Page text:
Having a baby seems like something easy and natural. A woman gets pregnant, waits to the due date and gives birth.
If it is a natural birth (without a surgery), the woman usually goes home after a couple days and everything is smooth and easy.
However, there is another kind of pregnancy, known in medicine as “high-risk pregnancy”, where many conditions are involved leading to complications and nothing to do with “smooth and easy”. This happens when the baby has an increased chance of health problems due to mother’s conditions such as:
• High blood pressure
• Kidney diseases
• Alcohol abuse
• Multiple pregnancy
• Previous miscarriages
• HIV or other sexual transmitted infections
• Heart problems
Modern medicine has increased the longevity as well as the functional status of women who have systemic diseases.
This has resulted in many women reaching childbearing age with successful pregnancies. Recently, we have seen in the news, famous people such as Janet Jackson giving birth for the first time at 50 years old!
In vitro fertilization has its own impact in this phenomenon. The end result is a steady increase in the number of women requiring high-risk obstetric and anesthetic care to successfully maneuver these individuals through pregnancy, labor, and delivery.
Risk in pregnancy relates to events which lead to perinatal morbidity and mortality. Numerous risk scoring systems have been devised to bring attention to risk factors so that problems can be prevented, identified and treated.
However, by carrying out very few fundamental assessments at regular antenatal office visits: checking blood pressure, testing urine for protein, measuring the symphysis to fundus height and carefully establishing the expected date of confinement during the first trimester, the principal causes of perinatal morbidity and mortality—intrauterine growth retardation, prematurity, congenital anomalies, infection, placental abruption and meconium aspiration—can be properly identified and treated.
“Appropriate perinatal management of the very premature fetus/neonate (less than 34 week gestation) is a critical factor which will influence outcome”, Dr. Verónica Rembis, explains. “Whenever possible the mother should be transferred to a centre equipped and staffed for all necessary intrapartum and neonatal care, to minimize the risk of adverse outcome: postnatal transfer of the deteriorating, sick, small neonate”.
Dr. Rembis is a recognized obstetrician established in Merida, Yucatán; specialized in complicated cases and she is always careful in following the next steps:
• Screening at 11-13 weeks
• The pregnancy is evaluated with an ultrasound and blood tests
• If necessary, amniocentesis or DNA fetal tests will be conducted too
• Ultrasound at 18-22 weeks
What should you expect with a high risk obstetrics program?
More visits to the doctor, increased monitoring of baby’s health, diagnostic testing, if appropriate, possible hospitalization during pregnancy, frequent ultrasounds and possible visits to other specialized doctors depending on your condition (physicians specializing in maternal-fetal medicine, ultrasound unit, nutritionists, pediatric surgeons and cardiologists, neonatologists and geneticists).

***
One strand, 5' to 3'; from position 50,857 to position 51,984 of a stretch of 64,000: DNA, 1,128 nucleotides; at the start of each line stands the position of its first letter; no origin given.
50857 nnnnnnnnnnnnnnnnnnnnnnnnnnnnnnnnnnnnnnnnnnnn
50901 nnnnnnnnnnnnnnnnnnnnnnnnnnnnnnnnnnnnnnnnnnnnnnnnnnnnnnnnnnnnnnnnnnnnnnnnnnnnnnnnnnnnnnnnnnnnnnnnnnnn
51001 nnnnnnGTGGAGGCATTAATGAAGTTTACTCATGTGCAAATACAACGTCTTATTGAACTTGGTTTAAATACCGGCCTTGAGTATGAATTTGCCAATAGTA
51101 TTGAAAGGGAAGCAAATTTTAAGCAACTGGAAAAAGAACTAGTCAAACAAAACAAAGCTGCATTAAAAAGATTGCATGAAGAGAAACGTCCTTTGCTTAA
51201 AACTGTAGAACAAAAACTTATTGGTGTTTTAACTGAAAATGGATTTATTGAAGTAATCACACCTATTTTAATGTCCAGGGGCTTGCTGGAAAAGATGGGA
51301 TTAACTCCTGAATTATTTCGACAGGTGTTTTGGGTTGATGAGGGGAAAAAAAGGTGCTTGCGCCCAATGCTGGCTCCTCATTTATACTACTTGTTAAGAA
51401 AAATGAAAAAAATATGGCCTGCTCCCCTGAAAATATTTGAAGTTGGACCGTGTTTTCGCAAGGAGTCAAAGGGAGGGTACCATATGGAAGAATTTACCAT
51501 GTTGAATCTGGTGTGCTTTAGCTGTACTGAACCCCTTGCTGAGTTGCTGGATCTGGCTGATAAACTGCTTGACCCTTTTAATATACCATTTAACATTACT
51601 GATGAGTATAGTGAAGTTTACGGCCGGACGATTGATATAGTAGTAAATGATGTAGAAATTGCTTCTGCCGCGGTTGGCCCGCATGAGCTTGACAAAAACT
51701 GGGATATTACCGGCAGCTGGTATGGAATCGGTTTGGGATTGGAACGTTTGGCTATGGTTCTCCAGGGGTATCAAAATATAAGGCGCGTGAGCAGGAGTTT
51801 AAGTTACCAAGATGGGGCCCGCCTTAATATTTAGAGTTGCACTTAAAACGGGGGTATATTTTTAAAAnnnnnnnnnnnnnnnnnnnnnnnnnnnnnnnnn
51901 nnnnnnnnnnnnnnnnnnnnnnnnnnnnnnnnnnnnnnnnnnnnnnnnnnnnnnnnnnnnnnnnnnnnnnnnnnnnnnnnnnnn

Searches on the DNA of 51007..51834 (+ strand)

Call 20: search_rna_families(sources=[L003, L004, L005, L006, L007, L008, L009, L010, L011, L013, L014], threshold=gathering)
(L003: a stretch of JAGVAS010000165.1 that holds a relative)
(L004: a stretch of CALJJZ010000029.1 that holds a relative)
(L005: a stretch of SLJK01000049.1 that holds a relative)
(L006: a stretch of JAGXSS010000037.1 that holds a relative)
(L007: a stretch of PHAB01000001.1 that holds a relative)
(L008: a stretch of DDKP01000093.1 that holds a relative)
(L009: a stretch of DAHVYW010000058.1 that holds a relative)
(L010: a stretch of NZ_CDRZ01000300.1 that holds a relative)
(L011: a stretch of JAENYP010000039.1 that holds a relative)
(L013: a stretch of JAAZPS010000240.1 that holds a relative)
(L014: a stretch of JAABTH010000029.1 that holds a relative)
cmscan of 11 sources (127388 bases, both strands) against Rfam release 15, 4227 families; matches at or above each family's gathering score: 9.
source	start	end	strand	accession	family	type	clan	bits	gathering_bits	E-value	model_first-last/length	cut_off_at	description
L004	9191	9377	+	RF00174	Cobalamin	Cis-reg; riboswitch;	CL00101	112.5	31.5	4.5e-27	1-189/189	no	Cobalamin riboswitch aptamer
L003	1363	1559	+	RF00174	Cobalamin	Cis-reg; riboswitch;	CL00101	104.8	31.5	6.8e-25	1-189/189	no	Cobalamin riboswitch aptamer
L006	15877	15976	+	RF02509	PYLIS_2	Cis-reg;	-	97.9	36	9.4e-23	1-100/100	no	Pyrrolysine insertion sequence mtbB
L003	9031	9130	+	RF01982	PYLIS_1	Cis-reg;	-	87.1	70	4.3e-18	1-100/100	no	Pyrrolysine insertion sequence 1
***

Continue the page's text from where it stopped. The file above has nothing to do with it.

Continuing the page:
If you are considering a pregnancy, you should also think in previous consultation to check what is your health condition, especially if you feel identified with any of the problems mentioned above. Do not be scared. There are many advances in science and many solutions that can be analyzed with a correct diagnosis.
Be cautious if you are considering an assisted treatment to get pregnant. Technology is great but multiple embryos implanted could lead to a multiple pregnancy, considered on the top of high risk pregnancies not only for the babies but also for the mother.
Healthy diet and quitting all the risk substances such as alcohol and cigarettes are also mandatory points that the mother should take into consideration.
Most important, do not panic and contact José Enrique Lixa for any doubts or questions.
By José Enrique Lixa
For more information on Medical Tourism go to http://www.yucatanhealthcare.com/?lang=en
José Enrique Lixa has a marketing degree from Mérida’s Universidad Marista.
He is a member of the Parque Tecnia Anáhuac entrepreneurs network with 10 years of experience as consultant and promoter of international business in the State of Yucatan.
Exhibitor at more than 50 international events promoting Yucatan.
Manager and facilitator of Medical Tourism in the State of Yucatán
- Email: Joselixa2010@gmail.com
- Ph. +52 1 9991 75 00 53
more recommended stories
Cozumel returns to lead the cruise industry in Mexico and South America
The general director of the Port.
According to Mexican businessmen, the Maya Train project will only be profitable for Quintana Roo and Yucatán
In spite of the planning of.
2018 Merida’s International Festival of the Maya Culture has been cancelled
The State Government reported that it.
Organic products are becoming more popular in Mérida
Everyday, more and more companies offer.
Local transport companies will invest 250 million pesos in new Cancun-Tulum Metrobus
In order to cover the growing.
While Venezuelans suffer and die of hunger, Maduro eats at one of the most expensive restaurants in the world (VIDEO)
A viral video showing Venezuelan president Nicolás.
Tulum’s “La Calma” Ecoresort master plan rejected by Semarnat
On September 12th, the environmental organization.
Organ donation culture increases in Yucatan
September 17, 2018 (ACOM) .- The.
New air route Merida-Villahermosa
Viva Aerobus, Mexico’s ultra-low-cost airline, with.
Criminology expert warns about possible increase of organized crime activity in Yucatán
“Poverty levels in the state of.